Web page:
Things haven’t been normal for a long time now. It’s been more than a year since we’ve been able to do many of the things we always took for granted. Among those: Greet a pal with a hearty handshake. Walk through a supermarket without a mask. Hop into a buddy’s truck to spend a day driving gravel woods roads in search of a likely fishing spot.
On Thursday, during a normal year, many of us would have been choosing that third option in observation of the traditional opening day of open-water fishing season here in Maine.
For me, that fishing spot became Grand Lake Stream, for a number of reasons.
If you’ve ever been to that fabled little town with the stream that runs through it, you’ll understand. The air is fresh there, and the water runs clear as it pours over the dam that holds the water of West Grand Lake at bay.
There’s not a whole lot there, really.
A road on either side of the stream. One store. A historical society. Several sporting camps.
And (in a good year) lots of landlocked salmon that are willing to chase a few special streamer flies, if they’re presented in the proper fashion.
On opening day, that’s just about all you can hope for, I figure.
The weather can be finicky on opening day. Some years, it’s been bright and sunny on April 1. More regularly, the conditions have hovered somewhere between “uncomfortable” and “miserable.” It may snow. This year, the forecast calls for rain. The wind may blow, hard enough to stop your most powerful casts and toss your line into a pile at your feet.
Still, those who visit that magic place on opening day will have smiles on their faces.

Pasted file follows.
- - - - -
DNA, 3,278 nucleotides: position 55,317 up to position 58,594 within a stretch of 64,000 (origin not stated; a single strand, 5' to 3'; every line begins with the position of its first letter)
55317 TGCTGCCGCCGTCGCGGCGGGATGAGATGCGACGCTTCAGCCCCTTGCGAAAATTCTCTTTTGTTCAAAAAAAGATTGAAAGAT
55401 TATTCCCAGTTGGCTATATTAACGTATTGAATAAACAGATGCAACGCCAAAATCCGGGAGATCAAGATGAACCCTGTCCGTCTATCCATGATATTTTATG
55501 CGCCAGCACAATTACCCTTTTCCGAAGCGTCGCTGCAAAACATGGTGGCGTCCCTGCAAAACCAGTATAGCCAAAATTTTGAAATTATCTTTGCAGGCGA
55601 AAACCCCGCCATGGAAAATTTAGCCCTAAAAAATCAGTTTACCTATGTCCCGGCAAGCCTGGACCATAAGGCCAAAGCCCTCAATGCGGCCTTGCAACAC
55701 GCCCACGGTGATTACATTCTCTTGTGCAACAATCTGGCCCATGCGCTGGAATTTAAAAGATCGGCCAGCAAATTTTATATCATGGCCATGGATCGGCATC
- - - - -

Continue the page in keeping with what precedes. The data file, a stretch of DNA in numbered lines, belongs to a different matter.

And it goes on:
And there will be plenty of people visiting. Trust me on that.
Some years, I’ve seen more than 20 anglers lined up, nearly shoulder-to-shoulder, in the famous Dam Pool. That’s where the fish are, you see. And while some might try their favorite downstream spots, most of the action will take place at Dam Pool, just down the embankment from a large parking lot.
In that parking lot, many visitors will gather to warm up after time wading the stream, sharing snacks or cooking lunch with a camp stove on their tailgates. Or, just a couple hundred yards away, another crowd will gather at the Pine Tree Store, looking for nourishment and conversation.
There, the coffee will be hot. The sandwiches will be tasty. The other anglers will be friendly. And the village, just beginning to wake up after a long, cold winter, will feel like home.
Some years, the trip from the parking lot to the water has been an adventure in itself. One year, I slid on my backside through a deep snowdrift, dropping into the stream below as if I were plunging off a slide. Another year, I had to wade through waist-deep snow in order to get back up the embankment, and nearly got myself stuck.
Luckily, if I had become mired in the snow, I wouldn’t have remained there for long. There are always plenty of anglers on hand on opening day. Too many, to be honest, if this was May 1, or any random day in June, when having a fishing spot of your own turns into more of a priority.
On April 1, after a long, cold winter, everything is more low-key. Everyone seems more willing to do a bit of close-quarters fishing, chatting with strangers and sharing the stream. The unwritten mood of opening day at Grand Lake Stream, I figure, has always been this: We’re all in this together. Let’s enjoy this pastime that we all enjoy so much.
This year, after all we’ve been through, that sentiment seems to matter even more.
Have fun on opening day, everyone. Be safe. Enjoy the day. Catch one for me.